When the Answer is No

No is one of my least favorite words. While I do not enjoy its implications, I realize that it is sometimes necessary to say. There are times that life simply does not allow another project to be added to my plate. I also accept that the word “no” is powerful and is the right of every individual to chose what they will be involved in.

Anyone working in ministry of any type must learn how to respond when the answer is “no.” As a new season of work begins for me, I have been fortunate to hear quite a few positive answers. I have also been told no. How I respond to the negative and the positive will have a direct impact on the effectiveness of my ministry and my relations with those I serve. Here are a few points that I am trying to remember as I hear “no's” this season.

It's not personal. When people say that are unable to assist or participate, it's not something that should be taken personally. In many ways, it should be seen as a sign of respect. They are not committing to doing something now that they may have to recant later.

It's not permanent. All answers will not be “no” from this individual from now until the end of eternity. When circumstances change, the individual will more than likely be excited to participate. However, I must admit that when I hear “no” consistently from an individual, I am less likely to ask them to join in on a project until they tell me they want to be involved.

It's not something I can change. Even if I see how this project can be beneficial in so many ways to their personal development, no amount of comment on my part is going to change their response. Rather than focusing on the negative answer, I must learn to focus on those who have responded positively and move forward.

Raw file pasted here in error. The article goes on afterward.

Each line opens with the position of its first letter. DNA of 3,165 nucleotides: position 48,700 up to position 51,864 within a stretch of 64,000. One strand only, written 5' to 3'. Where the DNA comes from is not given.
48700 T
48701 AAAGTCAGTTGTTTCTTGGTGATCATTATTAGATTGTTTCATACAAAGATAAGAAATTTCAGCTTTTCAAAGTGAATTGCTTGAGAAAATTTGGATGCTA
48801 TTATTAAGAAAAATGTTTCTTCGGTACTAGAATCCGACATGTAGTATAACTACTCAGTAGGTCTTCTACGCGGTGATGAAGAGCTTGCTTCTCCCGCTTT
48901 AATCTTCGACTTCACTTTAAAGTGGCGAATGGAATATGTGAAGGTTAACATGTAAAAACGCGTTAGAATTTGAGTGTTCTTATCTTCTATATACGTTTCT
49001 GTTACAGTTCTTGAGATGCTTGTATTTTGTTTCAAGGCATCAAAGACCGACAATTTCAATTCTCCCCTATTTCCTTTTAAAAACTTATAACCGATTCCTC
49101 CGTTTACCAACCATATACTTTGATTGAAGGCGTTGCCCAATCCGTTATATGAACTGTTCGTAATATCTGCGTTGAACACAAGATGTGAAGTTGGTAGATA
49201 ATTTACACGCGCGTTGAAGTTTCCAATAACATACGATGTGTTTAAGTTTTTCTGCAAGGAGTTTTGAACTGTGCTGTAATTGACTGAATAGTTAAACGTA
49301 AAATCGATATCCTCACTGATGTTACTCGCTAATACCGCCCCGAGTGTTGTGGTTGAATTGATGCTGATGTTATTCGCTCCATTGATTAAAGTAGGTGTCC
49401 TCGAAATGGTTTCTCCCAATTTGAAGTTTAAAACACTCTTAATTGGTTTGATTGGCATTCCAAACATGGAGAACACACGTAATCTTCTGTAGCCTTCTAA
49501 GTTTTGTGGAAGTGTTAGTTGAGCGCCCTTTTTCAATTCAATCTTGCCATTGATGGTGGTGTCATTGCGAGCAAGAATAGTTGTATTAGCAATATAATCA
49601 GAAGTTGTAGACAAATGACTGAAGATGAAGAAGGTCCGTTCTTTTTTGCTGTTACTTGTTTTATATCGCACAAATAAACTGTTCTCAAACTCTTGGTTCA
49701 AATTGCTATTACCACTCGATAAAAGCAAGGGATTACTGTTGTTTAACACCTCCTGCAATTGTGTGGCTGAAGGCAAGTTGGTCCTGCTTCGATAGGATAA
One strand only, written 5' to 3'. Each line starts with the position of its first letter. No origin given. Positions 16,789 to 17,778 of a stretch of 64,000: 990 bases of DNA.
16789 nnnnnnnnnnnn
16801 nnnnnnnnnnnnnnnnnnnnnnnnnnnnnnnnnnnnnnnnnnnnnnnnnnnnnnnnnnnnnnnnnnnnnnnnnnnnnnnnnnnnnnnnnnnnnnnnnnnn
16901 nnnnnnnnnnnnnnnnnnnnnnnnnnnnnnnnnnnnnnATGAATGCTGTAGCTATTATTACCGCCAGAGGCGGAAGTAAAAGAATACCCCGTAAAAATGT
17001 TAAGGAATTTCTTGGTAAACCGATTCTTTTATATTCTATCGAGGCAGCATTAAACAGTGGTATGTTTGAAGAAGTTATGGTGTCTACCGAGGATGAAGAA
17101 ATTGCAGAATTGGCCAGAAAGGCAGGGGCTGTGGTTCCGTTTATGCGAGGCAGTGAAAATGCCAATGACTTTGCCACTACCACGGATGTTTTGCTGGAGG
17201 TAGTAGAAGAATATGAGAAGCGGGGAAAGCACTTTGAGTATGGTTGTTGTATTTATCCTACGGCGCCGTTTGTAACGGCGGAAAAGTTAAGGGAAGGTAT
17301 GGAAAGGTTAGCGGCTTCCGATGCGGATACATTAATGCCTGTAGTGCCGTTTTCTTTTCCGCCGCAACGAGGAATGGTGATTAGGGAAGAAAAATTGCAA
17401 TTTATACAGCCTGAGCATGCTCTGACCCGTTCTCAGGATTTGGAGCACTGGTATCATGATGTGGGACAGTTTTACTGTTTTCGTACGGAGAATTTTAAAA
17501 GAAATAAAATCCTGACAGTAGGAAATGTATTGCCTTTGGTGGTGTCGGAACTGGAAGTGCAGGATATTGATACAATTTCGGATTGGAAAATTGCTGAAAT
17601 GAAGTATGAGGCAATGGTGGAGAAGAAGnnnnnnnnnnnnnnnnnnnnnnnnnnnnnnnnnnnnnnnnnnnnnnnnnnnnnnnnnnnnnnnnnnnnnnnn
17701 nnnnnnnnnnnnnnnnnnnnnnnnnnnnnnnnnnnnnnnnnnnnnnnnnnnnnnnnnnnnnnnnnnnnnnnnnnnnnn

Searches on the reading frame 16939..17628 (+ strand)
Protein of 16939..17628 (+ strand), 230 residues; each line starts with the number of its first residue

It's not a reflection on my effectiveness in ministry. I have struggled with this one over the years. It becomes very easy to listen to the deceitful voices that tell me I have missed God's direction if others are not willing to follow my leadership and that my ministry is ineffective. When projects REPEATEDLY result in failure, it is a good idea to evaluate the mission statement of your ministry and how it aligns with that of the local congregation. Nevertheless, everyone will face challenges where plans will fall through. If they didn't, we wouldn't be human and would have no need for divine direction. When projects fail, take the time to reflect and learn a lesson, but don't throw in the towel! Your ministry's effectiveness is not determined by man and will not be judged by the Heavenly Father based on a single success or failure.

As you begin a new season of ministry, determine that you are going to focus on the positive and walk in confidence of what God is leading you to do. Don't allow yourself to be distracted by negative responses to your requests for help. The One who planted the vision within your heart will also be the One who will bring it to pass in His perfect time for the development of His kingdom.

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